A motor forming the rotary drive for the roller and the cleaning brush is preferably disposed on the carriage. The rotational speed of the motor is advantageously continuously variable to enable the rotational speed of the roller to be adapted to the properties of the material.
Since an easily ignitable solvent may be situated in the region of the carriage and since often the material too is highly inflammable, a pneumatic motor is advantageously used as a motor, said motor moreover enabling speed control in a simple manner by means of throttles or the like.
The invention is described in greater detail below with reference to the drawings which illustrate an embodiment.
FIG. 1 is a diagrammatic partial view of a metering valve, below which are disposed a container and a carriage bearing the roller and a cleaning brush.
FIG. 2 is a plan view of the carriage according to FIG. 1.
FIG. 3 is an extremely diagrammatic sectional view of the bottom part of the metering valve of FIG. 1 in its fully open state for discharging material.
FIG. 4 is a view corresponding to FIG. 3 of the metering valve in an open position which reduces the discharge of material.
FIG. 5 is a view corresponding to FIGS. 3 and 4 of the metering valve, closed after the discharge of material and having residual material suspended therefrom, and of the roller of FIGS. 1 and 2.
The arrangement diagrammatically shown in FIG. 1 comprises a metering valve 1, whose housing 3 is fastened on a carriage plate 2 and whose operating device 10 is coupled to an operating part 4 of the metering valve 1 in the manner described, for example, in EP 0 516 897 A1. The material to be metered is supplied through a lateral inlet 6 to the metering valve 1 and, when the metering valve 1 is opened, exits at the underside of the housing 3 and is poured into a container 11 standing on a balance 12 and situated below the metering valve 1, which has been suitably positioned through displacement of the carriage plate 2. In the customary manner for such metering devices, the balance 12 is coupled to a computer, preferably a personal computer (indicated by SPS/PC) which, in accordance with the actual weight determined by the balance, controls the operating device 10 for the metering valve 1 as a function of the known properties of the material being discharged in such a way that the desired quantity of material 11 is discharged and the metering valve 1 subsequently closed.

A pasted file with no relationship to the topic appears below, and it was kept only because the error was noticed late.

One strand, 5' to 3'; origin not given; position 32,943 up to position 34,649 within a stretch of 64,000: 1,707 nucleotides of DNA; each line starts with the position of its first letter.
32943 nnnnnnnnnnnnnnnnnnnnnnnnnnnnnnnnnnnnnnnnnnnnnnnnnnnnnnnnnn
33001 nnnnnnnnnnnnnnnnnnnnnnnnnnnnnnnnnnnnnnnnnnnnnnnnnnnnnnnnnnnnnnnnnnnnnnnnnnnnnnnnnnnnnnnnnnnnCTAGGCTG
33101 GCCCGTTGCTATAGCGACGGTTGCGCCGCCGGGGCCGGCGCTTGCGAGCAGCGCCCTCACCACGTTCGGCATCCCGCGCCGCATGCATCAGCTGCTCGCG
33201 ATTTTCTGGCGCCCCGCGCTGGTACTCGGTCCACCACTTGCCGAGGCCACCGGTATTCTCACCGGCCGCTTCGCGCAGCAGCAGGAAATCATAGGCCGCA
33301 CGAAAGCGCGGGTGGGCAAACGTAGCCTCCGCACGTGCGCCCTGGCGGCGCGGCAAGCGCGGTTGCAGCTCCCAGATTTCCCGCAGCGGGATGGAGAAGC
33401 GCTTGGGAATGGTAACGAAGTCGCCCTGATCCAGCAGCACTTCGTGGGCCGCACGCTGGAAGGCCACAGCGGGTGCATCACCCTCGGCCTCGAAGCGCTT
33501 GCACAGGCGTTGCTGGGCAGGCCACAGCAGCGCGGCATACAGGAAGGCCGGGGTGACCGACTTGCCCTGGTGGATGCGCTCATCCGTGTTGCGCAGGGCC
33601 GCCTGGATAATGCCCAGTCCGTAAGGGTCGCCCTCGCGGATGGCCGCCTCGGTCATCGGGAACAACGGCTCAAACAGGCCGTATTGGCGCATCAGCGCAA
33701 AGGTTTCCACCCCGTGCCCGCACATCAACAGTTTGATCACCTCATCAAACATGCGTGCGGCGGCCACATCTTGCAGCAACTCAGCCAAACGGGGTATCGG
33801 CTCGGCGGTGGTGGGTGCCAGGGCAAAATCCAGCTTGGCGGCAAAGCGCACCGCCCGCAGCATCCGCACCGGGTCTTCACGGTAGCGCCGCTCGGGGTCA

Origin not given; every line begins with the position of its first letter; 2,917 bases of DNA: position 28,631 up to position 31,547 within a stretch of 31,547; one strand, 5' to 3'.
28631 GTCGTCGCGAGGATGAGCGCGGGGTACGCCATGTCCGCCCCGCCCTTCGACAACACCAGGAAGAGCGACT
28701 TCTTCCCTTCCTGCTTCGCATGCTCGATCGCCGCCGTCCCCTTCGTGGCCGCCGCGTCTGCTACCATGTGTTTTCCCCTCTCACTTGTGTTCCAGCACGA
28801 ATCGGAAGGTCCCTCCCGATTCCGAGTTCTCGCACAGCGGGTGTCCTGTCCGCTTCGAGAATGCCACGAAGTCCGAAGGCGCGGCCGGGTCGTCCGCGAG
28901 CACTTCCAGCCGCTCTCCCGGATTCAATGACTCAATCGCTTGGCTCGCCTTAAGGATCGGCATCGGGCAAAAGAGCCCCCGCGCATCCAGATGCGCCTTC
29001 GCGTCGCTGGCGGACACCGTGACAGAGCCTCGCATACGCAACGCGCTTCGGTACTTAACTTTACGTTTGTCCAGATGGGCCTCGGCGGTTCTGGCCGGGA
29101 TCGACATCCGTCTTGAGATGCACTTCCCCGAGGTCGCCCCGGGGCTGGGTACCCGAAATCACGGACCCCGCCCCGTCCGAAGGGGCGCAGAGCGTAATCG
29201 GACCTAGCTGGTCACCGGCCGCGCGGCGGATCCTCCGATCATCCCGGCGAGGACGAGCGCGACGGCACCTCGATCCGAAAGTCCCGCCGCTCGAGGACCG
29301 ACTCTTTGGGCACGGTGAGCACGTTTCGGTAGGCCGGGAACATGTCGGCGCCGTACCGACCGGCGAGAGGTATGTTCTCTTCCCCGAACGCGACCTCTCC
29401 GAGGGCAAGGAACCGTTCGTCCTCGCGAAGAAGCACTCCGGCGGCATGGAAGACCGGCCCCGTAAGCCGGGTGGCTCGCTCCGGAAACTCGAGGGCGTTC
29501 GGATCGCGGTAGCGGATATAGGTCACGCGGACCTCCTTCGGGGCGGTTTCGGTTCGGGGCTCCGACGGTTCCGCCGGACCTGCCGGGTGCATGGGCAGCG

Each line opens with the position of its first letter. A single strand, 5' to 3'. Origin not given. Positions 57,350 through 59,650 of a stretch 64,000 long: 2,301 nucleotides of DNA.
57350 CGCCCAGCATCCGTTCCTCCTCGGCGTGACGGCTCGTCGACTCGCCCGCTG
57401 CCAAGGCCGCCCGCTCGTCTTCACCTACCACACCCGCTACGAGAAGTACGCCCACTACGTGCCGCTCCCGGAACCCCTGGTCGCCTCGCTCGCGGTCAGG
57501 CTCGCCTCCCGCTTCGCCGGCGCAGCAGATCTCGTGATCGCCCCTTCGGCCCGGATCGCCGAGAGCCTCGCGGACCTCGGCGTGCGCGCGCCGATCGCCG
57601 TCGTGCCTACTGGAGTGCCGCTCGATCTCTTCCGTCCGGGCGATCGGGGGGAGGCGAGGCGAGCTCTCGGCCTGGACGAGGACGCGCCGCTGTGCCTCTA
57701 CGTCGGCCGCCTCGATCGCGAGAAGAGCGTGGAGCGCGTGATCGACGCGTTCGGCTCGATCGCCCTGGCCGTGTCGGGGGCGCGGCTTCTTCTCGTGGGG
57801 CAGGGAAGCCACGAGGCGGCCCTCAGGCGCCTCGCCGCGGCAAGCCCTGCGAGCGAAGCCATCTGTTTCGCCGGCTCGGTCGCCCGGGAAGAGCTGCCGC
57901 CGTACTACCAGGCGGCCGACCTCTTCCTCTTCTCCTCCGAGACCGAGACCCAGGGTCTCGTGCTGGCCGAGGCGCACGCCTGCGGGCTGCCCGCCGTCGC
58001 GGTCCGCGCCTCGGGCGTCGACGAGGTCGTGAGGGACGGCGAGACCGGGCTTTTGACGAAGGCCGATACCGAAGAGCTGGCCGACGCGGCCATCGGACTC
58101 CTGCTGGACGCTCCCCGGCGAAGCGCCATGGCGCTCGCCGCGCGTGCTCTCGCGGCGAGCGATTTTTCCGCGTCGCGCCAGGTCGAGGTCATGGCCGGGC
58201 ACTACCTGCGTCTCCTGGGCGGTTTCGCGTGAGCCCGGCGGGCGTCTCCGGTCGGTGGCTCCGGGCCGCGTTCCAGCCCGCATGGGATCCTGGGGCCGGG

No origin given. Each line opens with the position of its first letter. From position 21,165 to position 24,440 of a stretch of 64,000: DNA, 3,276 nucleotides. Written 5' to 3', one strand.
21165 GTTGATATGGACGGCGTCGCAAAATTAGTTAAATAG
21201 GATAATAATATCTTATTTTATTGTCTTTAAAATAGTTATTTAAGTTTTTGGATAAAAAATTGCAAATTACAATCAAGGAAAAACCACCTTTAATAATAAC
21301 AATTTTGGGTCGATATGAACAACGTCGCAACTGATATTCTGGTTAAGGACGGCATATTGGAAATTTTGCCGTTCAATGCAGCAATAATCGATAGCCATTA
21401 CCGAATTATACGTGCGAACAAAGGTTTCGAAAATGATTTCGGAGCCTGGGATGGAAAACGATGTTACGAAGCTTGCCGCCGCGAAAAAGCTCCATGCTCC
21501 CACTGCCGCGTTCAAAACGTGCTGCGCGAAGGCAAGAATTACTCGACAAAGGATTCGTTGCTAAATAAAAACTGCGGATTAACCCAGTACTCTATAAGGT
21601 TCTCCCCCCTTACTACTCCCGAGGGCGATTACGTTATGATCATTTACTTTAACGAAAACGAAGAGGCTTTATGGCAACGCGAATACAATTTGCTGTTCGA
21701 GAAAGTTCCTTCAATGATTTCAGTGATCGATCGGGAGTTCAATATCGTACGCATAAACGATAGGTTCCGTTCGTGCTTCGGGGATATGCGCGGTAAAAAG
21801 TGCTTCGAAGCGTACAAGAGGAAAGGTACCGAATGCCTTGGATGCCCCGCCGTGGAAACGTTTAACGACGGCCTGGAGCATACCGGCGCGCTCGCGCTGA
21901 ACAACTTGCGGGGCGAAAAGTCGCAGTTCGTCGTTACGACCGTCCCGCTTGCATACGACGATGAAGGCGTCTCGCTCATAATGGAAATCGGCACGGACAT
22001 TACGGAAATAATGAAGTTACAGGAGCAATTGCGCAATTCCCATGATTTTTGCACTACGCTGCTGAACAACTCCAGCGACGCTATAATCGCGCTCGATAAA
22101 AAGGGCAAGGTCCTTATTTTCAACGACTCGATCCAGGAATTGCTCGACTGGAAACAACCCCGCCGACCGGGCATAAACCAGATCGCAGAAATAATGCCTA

To enable highly viscous, paste-like material having a viscosity in excess of 2000 pascal/sec, such as for example printing inks, in particular offset printing inks, to be discharged by such an arrangement, the material is delivered, e.g. by a known barrel-emptying device which feeds material out of a barrel by pushing a pressure plate down onto the barrel contents with a pressure in the order of magnitude of 100 bar, through a pipe to the inlet 6 of the metering valve 1 where it enters at a pressure of more than 50 bar. Given the presence of material in the metering valve 1, when the metering valve 1 is opened by the closing element 5 of the metering valve 1 being raised through activation of the operating device 10 (FIG. 3), the highly viscous, paste-like material 50 exits through the valve opening 7 thus formed in the valve housing 3 in the form of a material stream or strand 51 which has an outside diameter substantially corresponding to the minimum diameter of the valve opening 7. Once said material stream or strand 51 has filled the container 11 to the extent that the balance 12 determines a value approaching the desired end value, the operating device 10 effects a gradual closing of the closing element 5, with the result that the clear cross-section of the valve opening 7 is reduced in the manner indicated in FIG. 4. The material stream or strand 52 then has a diameter of a considerably reduced dimension, i.e. a smaller quantity of material per unit of time is discharged into the container 11.